Another quick reaction to Chuck Wendig’s weekly flash fiction challenge.
You could consider this to be the chapter after Cargo, since I’m five chapters in now and this seems to be turning into a thing.
This isn’t how it was supposed to go down. It was supposed to be a surveying job, just looking at some goddamn mineral readings—go to a sector, do a basic scan, report on any rare minerals. It’s supposed to be easy pay for easy work, then you fly back in fifty more years and start over. It was supposed to be a simple way to forget your past. WXE-52 is as far away from the past as you could get.
Captain Phillip Kendel watches as the planet grows to a monumental size filling the screen. Alarms buzz and crackle. He looks to his left and sees Michael Indiigan with his head split open in a parody of a grin. One eye hangs out of the socket, squeezed free by the piece of bulkhead that fell on him. Now Michael looks like he is piloting the ship with his face.
Kendel turns to his right and it’s nothing but smoke and gore. Bodies lay across the controls and panels, some of them in one piece. The explosion had been sudden and devastating.
“Engines…” he says into the hidden mic on his throat. Nothing. Static. A klaxon chirps somewhere behind him. “Security… Medical…” More static. Kendel is alone, the captain going down with his ship. Wind howls through the flute holes torn in the ship.
They had woken up on impact. The rock had been no bigger than a human fist, but at relativistic speeds it had hit the hull with the force of a nuke, tearing at superstructure and fuel tanks. Everyone on that side of the ship had died instantly. Kendel thinks now that he should have been so lucky.
You don’t get lucky, Phil. You were busy drinking in your bunk. Luck isn’t something on your menu of cocktails.
Decompression killed another fifty of the crew. They died screaming while he was stuck in his cabin, cranking the manual override trying escape his own room. The bridge was on fire when he finally arrived. More screams, the smell of burnt meat. He had taken his seat, hoping the graphene filaments would still work their way into his nerve endings allowing him to do something. Anything. They didn’t.
All he sees in his peripheral vision are red flashing lights, static. A feedback loop goes off in his ear as the ship’s AI screams and dies.
Now he falls down, down, down, straight into the giant green and brown planet.
He laughs as it grows in the view screen. The atmosphere down there is barely breathable. I’ll be living like a man hiking Everest. I’d be lucky to walk fifty yards without sweating.
Mountains, oceans, gorges, jungles. It all rolls past as he tumbles in a three-hundred yard metal coffin.
You could always run to the pods, says a voice.
And abandon my ship…
And what a ship she is, Chief! Spacious and capable of jumping across star systems. And now it even comes with a sunroof. You always wanted a convertible.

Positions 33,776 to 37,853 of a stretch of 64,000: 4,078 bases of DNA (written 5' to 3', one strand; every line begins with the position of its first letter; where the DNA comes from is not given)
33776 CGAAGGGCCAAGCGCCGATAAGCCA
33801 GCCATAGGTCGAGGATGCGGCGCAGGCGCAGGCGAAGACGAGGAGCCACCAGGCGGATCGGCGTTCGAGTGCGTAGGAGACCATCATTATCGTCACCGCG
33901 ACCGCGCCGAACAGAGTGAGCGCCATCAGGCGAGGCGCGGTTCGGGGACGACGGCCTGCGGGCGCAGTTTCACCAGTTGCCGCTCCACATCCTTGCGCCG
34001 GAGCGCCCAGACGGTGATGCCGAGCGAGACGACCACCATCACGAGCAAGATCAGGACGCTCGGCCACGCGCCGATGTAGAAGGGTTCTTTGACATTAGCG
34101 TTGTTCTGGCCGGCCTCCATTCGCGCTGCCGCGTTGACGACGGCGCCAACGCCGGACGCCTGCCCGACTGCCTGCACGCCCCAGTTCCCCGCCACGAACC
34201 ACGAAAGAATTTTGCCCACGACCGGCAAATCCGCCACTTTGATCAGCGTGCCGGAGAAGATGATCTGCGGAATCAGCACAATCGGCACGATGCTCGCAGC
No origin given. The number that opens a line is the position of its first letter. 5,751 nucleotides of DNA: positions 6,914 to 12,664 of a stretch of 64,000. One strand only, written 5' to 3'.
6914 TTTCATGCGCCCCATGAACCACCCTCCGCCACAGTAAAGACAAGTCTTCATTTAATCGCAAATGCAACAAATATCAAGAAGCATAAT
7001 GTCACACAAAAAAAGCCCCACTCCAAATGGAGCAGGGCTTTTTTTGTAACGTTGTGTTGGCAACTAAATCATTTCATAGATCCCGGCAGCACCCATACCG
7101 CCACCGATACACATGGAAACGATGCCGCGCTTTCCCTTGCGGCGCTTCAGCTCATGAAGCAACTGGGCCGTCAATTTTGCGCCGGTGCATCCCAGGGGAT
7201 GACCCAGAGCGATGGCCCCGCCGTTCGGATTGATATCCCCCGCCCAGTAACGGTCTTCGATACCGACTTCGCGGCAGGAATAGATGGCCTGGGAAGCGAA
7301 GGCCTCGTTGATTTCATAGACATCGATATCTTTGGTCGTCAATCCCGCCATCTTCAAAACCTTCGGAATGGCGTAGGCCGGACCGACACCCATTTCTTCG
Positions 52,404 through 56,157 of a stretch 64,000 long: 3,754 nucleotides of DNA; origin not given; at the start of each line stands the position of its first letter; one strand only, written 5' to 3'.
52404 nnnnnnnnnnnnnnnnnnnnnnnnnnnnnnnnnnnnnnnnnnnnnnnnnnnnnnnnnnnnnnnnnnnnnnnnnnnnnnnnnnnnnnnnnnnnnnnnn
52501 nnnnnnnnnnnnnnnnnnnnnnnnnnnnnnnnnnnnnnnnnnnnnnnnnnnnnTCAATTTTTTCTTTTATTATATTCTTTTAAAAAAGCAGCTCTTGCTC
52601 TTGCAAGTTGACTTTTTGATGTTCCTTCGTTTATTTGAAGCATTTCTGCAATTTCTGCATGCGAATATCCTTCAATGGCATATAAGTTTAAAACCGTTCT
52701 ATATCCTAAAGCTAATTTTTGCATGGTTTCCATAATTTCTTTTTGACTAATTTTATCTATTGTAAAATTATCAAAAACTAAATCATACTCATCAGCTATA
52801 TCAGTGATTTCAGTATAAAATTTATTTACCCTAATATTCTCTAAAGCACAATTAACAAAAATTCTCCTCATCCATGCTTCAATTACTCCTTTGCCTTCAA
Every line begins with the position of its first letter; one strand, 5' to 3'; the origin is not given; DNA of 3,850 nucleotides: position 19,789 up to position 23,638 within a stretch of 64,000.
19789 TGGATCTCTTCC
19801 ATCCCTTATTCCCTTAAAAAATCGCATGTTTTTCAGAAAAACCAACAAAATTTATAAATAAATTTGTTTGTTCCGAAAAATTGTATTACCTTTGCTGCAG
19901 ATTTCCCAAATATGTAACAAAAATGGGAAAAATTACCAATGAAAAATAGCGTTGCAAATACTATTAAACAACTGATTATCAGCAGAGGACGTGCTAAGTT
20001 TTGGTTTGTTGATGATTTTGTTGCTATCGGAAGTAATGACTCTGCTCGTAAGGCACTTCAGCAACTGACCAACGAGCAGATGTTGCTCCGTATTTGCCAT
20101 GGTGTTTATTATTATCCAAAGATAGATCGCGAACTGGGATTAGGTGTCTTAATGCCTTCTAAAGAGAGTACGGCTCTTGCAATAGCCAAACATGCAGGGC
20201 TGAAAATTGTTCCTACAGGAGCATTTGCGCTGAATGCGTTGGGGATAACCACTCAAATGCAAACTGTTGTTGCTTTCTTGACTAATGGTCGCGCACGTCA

I have a job to do.
Your job is to live, Chief. Your ship is dead. Your crew is dead.
I have nothing to live for then.
You’ve got you. But feel free to piss that away.
He admits to himself he doesn’t have a good reply to that one.
Aren’t you at least curious? says the voice. Even if it’s the last thing you see, don’t you at least want to see what’s down there? Isn’t that worth dropping your self-righteous duty for once?
I have responsibilities.
Who exactly are you trying to impress?
He watches the scenery scroll past for what feels like minutes. Finally he stands and says, “Fuck it.”
Microscopic filaments tear away from his skin as he rises from the chair. The bridge rescue pod is laughably close. The body of his navigator lays just three yards from it… well half of him. Kendel steps over Tom Bixby and slams his fist against the red panel along the wall. A door opens with a hiss—he can feel the air escaping around it.
I’ll probably come apart in reentry. This pod probably took a piece of debris on the way in.
Kendel steps inside as the door seals itself. A white cushioned chair sits in front of him. It looks like the sort of accessory you’d find in a house, something in a living room to relax in and watch a sports game.
Another humorless laugh escapes as he spins on a heel to fall into it. Webbing covers him instantly, embracing him like a spider’s cocoon—it feels snug and warm, releasing drugs to calm him. Oxygen fills the empty spaces around his sealed face. He feels a heavy clunk! The clamps have just let go.
Then he is falling, falling, falling into the unknown.
As the capsule spins he can make out the USAS Luxemburg, a wounded bird tumbling through the air, shedding great black feathers of steel and graphene. A long ragged strip is torn from its flank, billowing smoke in a long trail behind a ragged aft. He sees pieces of debris emerge and twist like confetti from newly formed holes. Some of them are people.
Less of the ship is visible now as atmospheric friction eats away at the hull. The USAS symbol that once was so prominent below the bridge tears away as the nose of the ship flattens, superheats, and explodes.
The Luxemburg is how a cloud of smoke, lit in pink by an alien sunset. Arms of dust shoot off at crazy angles like drunk bats. They tumble away.
It is just a cloud now, distant and fading. In the pink light of the alien sun it looks almost to Kendel like a flower.
Then the capsule begins to shake as he falls into the gravity well, the air heating the pod’s casing. He is only three feet away from ten-thousand degrees of hot metal, traveling at three times the speed of sound.
Mineral deposits, he thinks. A surveying ship, done in by a rock.
He spins and blacks out. Kendel doesn’t even feel the impact.
(c) 2012 marlanesque (Martin Kee)